Succession planning: Are you innovative or stuck in the mud?


Succession planning is as critical today as it has ever been.  However, it has evolved from pure progression planning – preparing to replace what exists now at some point in the future – to actively and strategically planning for the future and ensuring the organisation is prepared and ready for change.

Succession planning is reliant on understanding the strategic direction of the organisation and the capacity required in the short and long term to deliver this strategic direction.

Traditionally, succession planning has been about employees being ready to fill positions that are, or may soon become vacant in the current structure.  When using this traditional approach, organisations find themselves focussing on maintaining the status quo rather than using succession planning as a key driver of organisational growth.  A lack of recognition of position and people growth results in throwing more staff at the problem rather than growing existing employees.

Organisations need to consider which is better for them:

  1. “Steady as you go” growth that might maintain the organisations current growth rates, but may not be keeping up with the economic growth
  2. Deliberate interventional organic growth, identified largely through a structured strategic planning process and which quantifies the expected growth over the next 3 to 5 years.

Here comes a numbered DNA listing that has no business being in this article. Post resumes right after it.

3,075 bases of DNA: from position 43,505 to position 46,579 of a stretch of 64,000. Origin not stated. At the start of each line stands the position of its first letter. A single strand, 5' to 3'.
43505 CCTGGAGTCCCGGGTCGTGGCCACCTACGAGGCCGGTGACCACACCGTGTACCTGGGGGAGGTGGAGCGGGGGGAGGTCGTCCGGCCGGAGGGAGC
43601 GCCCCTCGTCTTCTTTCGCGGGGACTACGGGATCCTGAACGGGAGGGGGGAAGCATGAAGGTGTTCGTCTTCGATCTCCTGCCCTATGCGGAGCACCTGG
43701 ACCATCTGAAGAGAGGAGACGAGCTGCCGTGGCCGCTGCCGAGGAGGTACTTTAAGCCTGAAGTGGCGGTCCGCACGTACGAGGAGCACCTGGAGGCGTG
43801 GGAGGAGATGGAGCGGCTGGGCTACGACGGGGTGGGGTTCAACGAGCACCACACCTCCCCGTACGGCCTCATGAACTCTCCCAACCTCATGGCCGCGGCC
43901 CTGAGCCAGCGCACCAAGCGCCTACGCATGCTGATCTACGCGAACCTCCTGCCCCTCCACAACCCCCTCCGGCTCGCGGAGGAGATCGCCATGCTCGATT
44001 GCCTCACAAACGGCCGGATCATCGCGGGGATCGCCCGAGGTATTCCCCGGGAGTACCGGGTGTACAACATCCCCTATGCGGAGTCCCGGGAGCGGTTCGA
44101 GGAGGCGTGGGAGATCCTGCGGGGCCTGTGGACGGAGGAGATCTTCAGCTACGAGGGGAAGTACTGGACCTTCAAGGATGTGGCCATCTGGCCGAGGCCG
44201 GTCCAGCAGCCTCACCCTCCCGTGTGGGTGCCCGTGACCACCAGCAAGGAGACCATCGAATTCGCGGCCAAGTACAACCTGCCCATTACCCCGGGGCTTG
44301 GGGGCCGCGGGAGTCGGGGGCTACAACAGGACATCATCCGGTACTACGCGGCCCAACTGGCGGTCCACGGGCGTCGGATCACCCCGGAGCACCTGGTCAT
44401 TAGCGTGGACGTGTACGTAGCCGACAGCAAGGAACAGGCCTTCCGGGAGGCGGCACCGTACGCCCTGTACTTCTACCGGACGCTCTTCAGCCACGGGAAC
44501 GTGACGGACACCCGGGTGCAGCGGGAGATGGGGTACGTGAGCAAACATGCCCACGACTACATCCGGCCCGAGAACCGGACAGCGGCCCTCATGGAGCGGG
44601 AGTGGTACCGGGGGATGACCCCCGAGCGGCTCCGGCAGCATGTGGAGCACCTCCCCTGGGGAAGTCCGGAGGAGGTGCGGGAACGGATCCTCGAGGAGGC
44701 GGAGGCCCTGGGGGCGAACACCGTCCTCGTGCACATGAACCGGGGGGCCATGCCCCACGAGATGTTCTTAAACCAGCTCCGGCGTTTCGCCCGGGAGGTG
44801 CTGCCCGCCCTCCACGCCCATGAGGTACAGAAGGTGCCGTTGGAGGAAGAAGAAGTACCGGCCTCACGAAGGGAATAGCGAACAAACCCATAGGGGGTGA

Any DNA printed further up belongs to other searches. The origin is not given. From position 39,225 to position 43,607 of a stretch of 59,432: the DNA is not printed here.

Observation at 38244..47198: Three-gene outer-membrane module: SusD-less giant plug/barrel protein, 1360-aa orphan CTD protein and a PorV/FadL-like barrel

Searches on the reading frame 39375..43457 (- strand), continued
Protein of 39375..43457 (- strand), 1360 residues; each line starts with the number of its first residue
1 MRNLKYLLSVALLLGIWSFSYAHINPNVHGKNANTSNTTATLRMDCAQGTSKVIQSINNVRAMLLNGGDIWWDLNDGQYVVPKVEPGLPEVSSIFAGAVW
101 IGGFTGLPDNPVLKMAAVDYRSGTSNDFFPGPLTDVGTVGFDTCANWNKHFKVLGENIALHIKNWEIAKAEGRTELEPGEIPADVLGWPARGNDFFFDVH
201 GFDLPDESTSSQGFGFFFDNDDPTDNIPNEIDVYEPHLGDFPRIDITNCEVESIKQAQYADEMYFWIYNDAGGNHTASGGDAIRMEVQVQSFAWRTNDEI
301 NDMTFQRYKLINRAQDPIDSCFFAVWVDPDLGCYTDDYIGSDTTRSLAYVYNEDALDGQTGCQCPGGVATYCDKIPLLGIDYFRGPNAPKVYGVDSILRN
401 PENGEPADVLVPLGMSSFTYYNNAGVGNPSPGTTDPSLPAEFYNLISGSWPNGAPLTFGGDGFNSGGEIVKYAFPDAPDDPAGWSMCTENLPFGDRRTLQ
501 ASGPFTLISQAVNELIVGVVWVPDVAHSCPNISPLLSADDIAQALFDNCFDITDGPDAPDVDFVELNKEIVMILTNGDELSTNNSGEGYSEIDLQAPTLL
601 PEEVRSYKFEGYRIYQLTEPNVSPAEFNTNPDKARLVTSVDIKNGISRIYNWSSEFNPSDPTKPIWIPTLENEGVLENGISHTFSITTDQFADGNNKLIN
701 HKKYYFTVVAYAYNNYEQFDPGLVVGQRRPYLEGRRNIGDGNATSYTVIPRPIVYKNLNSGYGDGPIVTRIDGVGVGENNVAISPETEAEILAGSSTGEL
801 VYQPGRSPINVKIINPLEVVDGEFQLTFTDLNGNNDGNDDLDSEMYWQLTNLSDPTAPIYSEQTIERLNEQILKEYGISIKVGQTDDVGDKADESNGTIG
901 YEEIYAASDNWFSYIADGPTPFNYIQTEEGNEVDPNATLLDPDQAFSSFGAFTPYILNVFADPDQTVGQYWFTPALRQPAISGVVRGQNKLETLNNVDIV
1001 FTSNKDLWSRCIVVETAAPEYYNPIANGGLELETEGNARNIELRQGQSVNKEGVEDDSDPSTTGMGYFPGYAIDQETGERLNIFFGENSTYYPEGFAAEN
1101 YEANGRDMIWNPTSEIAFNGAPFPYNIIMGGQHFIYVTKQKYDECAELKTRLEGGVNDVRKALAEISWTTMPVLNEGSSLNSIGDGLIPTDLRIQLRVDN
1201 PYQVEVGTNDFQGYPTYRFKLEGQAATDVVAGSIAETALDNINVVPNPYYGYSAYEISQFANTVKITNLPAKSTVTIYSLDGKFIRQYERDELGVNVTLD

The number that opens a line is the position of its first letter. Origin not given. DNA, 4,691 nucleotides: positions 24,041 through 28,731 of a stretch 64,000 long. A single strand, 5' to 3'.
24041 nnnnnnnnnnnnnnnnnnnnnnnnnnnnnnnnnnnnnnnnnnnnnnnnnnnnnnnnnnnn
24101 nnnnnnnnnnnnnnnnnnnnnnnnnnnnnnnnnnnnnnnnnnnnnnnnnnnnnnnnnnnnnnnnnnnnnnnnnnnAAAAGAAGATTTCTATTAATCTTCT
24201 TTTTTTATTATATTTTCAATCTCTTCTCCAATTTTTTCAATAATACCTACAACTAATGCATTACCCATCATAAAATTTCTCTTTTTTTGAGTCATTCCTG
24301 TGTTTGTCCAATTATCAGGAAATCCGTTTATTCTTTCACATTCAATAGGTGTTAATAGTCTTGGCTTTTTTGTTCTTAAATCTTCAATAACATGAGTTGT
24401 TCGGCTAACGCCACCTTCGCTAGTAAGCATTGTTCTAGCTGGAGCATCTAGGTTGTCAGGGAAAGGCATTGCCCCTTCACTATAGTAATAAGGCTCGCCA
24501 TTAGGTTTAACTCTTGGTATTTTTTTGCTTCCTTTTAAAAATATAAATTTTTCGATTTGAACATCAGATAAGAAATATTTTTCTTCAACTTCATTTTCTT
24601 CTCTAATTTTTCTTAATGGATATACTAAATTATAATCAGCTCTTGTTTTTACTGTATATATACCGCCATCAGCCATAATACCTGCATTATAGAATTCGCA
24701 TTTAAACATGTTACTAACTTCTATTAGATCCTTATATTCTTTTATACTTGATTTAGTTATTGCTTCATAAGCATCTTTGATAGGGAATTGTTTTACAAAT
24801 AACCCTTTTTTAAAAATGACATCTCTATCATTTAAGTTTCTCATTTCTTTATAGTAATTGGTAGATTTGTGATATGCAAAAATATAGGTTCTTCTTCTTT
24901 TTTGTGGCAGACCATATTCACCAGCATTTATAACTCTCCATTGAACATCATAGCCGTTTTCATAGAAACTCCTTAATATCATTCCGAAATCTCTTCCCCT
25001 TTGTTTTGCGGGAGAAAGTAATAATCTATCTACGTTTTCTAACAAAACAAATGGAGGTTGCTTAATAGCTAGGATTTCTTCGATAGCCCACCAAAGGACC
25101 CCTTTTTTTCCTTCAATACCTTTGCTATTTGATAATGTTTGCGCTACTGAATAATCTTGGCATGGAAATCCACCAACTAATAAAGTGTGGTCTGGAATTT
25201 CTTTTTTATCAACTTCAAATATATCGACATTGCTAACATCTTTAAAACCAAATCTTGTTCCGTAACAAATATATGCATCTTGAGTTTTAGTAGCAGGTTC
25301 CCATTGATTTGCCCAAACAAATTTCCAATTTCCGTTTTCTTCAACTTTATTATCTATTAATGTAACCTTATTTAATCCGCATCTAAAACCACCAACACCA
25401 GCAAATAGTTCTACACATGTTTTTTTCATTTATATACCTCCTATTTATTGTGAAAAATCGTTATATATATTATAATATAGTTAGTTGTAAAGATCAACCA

Obviously the latter is ideal. A strategic plan that considers deliberate organic growth, focusses on the core purpose, outcomes and stakeholder expectations provides both the performance framework to define the measures of success (based on the core purpose), and the capability framework that allows you to know your organisation’s limits and where you need to get to achieve your goals.

The Successful Succession Planning Process

Successful succession planning begins with sound data on the following:

  1. Current, future and possibly transitional organisational structures.
  2. Position descriptions for each structure that includes a quantifiable competency approach.
  3. The assessment of the incumbent employee’s competency against their current position.
  4. A well-defined development plan to fill any current gaps.

 

Succession planning is a two-step process, focusing on both the short and long term needs of the organisation. Firstly, development of the plan based on the 3 to 5 year changes and growth expected in the current position. And secondly, progression development based on the competence and potential to develop into a more senior position.

With the position descriptions completed, the organisation can focus on assessing employees against future positions, determining what that position will call for and planning a course of action to have individuals ready to meet the organisation’s needs. A well-structured performance management system provides valuable input into individual’s growth and readiness for new challenges as well as areas that may require further attention.

Doing it right

A thorough and well-structured strategic plan supported by well-defined structures (current, future and transitional) are the backbone to ensuring succession planning drives change and growth.

Don’t just throw people at the problems, grow your employees in line with your “business” growth.

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Max Underhill

This article aligns with the Australia Post CEO article

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Succession planning: Are you innovative or stuck in the mud?